Hey! Jump off your feminist horse and read the comment again. Nobody is doubting her skills or qualifications. They are only doubting the selection process. The same doubts are applied to anybody regardless of gender. Furthermore, the way the article is written it implies she was only given the job as a way to make amends for the school’s blatant sexism and preferential treatment to males. It mentions nothing about her qualifications or skills.

-5 ( +4 / -9 )

The school had also padded the scores of some applicants with alumni parents to garner donations.

This comment worries me a little more than the one about docking points off women and people who fail the test more than a couple of times. Of course, blocking potentially great doctors from becoming doctors is terrible, but the thought that they are helping unintelligent (but rich) kids become possibly sub-par doctors is DANGEROUS.

3 ( +3 / -0 )

Hey! Jump off your feminist horse and read the comment again. Nobody is doubting her skills or qualifications. They are only doubting the selection process. The same doubts are applied to anybody regardless of gender. Furthermore, the way the article is written it implies she was only given the job as a way to make amends for the school’s blatant sexism and preferential treatment to males. It mentions nothing about her qualifications or skills.

Perhaps you should jump off you high horse and read the article again since that is all addressed there. It DOES mention her qualifications and skills and clearly states that the process of her appointment is normal.

Qualifications? She is a senior professor, head of their Pathophisiology department, deputy head of the centre for genetic diagnosis. No red flags there.

Process? She was elected by the faculty like any other president and will have to be approved by the board if regents like any other. No red flags there either.

7 ( +8 / -1 )

It may be worth noting that in the election Hayashi won, the eligible voters would have been the 130 or so professors of the institution. I’m not sure if that school includes the associate professors in the professors’ council, but if so, that would add about another 90 eligible voters.

2 ( +2 / -0 )

Cracks, meet paper!

2 ( +2 / -0 )

determined on qualifications, knowledge and skill. Gender should not be any part of the proceedings.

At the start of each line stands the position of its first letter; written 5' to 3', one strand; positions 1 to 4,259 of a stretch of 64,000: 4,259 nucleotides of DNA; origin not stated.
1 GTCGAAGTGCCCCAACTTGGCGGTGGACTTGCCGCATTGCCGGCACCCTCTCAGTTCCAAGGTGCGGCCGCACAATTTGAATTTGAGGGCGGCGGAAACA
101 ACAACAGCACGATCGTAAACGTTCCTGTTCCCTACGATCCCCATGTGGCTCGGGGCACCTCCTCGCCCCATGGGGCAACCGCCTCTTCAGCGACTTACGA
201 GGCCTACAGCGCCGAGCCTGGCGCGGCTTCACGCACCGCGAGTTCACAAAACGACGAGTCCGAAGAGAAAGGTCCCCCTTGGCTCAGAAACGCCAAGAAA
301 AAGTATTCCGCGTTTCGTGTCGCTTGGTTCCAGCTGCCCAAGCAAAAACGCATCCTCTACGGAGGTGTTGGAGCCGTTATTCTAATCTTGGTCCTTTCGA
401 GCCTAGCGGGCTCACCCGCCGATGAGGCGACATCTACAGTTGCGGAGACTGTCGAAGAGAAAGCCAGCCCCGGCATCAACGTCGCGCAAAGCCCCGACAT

unfortunately women cant get the necessary qualifications, knowledge and skills required if theyre only allowed to fill 30% of the spaces provided, regardless of their intelligence and examination results. Its not a mans right to dictate the future careers of women because they assume theyll all eventually be housewives and mothers.

7 ( +7 / -0 )

Was this woman given the job because of her gender or because she is the right person for the job?

Really? Why does everybody say this when a woman reaches a position of power. Is it so unthinkable that a woman be intelligent and hard working? I never see anybody questioning men about if they were chosen just because they're men. (which probably actually happens a lot more often than the reverse.)

I say it about men and women that don't deserve to be in power. It isn't about race or sex, it's about being competent. Hire based on skill, not based on seniority or the current scandal or issue plaguing the organization. In Japan it happens all too often.

The reason why people question it is because it so "conveniently" happened as soon as there was a problem. Hopefully the woman is more than skilled enough to fill the position, or at least given absolute power. Otherwise it's just a complete farce.

0 ( +1 / -1 )

Jenna, I have to disagree with you. I have work in Japan for many, many years and as Japan promotes a lot based on seniority, males are often place in positions of discussion making without any skill and/or knowledge of their industry. One clear example is me training my boss. Because of his age he was placed as Bucho with no knowledge of the industry.

How is that disagreeing with me? Isn't that what I said? That more men reach positions of seniority without qualifications than women?

-1 ( +2 / -3 )